Rose Hips – recipes

Rose Hips: Wonderful for winter, jam packed with Vitamin C.
However how to use them?
The following recipe for ‘Rose Hip relish’ is delightful, especially with crackers and cheese.
I discovered it while staying with cousins in the UK and spent a wonderful afternoon picking, peeling and making this.

You ideally need Rugosa rose bushes.
‘Rugosa Rosa’ is great, the hips are huge and easier to peel.
You need:
1 kg of rose hip flesh.
800gm of sugar
200ml water
100ml of white wine or light malt vinegar
1 lemon
Mix all together and boil until soft, with no lid on the saucepan. Takes about 25 minutes. Add the juice and grated zest of 1 lemon and bottle into small sterilized jars.
Keeps for ages but best kept in the fridge once opened.

Rose Hip syrup: There are many Rose hip syrup recipes on the internet.
Most use:
1kg of rose hips of any variety
2 ½ litres water
500gm of sugar or alternatively honey to taste.
Crush, chop, mince or coarsely blend the rose hips. Put immediately into 1 ½ litres of boiling water, bring back to the boil and then leave to infuse for 15 minutes.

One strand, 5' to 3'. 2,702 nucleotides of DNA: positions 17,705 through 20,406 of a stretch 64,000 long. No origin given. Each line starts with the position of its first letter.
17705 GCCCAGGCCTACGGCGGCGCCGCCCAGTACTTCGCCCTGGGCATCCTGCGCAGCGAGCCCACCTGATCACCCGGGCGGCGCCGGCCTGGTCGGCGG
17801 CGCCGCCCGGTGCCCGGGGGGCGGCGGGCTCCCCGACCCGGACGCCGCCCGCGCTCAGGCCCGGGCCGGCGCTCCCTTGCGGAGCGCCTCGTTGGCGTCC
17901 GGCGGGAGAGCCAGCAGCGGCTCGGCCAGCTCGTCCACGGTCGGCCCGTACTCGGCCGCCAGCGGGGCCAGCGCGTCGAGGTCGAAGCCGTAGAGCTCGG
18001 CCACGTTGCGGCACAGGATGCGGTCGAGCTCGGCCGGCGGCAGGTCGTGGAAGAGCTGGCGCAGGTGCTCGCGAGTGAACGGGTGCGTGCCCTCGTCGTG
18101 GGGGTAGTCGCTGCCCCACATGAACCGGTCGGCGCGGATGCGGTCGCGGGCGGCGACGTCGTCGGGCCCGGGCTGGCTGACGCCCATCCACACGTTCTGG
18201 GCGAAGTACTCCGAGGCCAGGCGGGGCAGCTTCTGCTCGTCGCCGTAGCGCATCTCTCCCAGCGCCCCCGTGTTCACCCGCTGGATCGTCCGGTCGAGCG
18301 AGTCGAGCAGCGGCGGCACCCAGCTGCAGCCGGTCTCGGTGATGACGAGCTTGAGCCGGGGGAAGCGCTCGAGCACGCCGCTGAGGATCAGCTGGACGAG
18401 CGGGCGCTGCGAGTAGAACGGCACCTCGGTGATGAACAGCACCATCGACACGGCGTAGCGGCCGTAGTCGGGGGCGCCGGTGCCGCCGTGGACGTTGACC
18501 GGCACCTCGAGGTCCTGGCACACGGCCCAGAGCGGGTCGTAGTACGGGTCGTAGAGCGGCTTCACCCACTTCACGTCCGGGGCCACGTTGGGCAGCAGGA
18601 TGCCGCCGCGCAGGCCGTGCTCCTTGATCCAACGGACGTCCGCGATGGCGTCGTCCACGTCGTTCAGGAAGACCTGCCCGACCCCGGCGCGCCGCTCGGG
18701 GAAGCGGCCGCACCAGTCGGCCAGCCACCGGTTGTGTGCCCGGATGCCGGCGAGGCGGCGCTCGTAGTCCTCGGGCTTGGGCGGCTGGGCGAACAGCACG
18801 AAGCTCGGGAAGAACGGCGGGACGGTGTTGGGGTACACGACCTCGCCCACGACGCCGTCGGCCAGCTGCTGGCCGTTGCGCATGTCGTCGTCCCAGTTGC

Pour into a jelly bag and allow to drip until all the bulk liquid has come through.
Then place the residue back into the sauce pan with the remaining litre of water.
Re-boil, infuse and restrain.
Then pour the total amount of juice into a saucepan and reduce down until you have
approximately 1 litre of liquid. Add the sugar or preferably honey to taste.
This can then be bottled. Keep it in the fridge once opened.
Is a great, economical way of giving children a daily dose of Vitamin C.

PS: If anyone local does have Rugosa rose hips available that they don’t need, please give me a call. My attempt at growing this rose has so far failed and I would be very happy to come a pick any spare hips anyone may have as I have run out of my favourite relish.

Better still, has anyone got any spare ‘runners’ of this rose variety, then I can try growing it again over the winter. I think my last few plants did not establish themselves well enough before the ‘big dry’.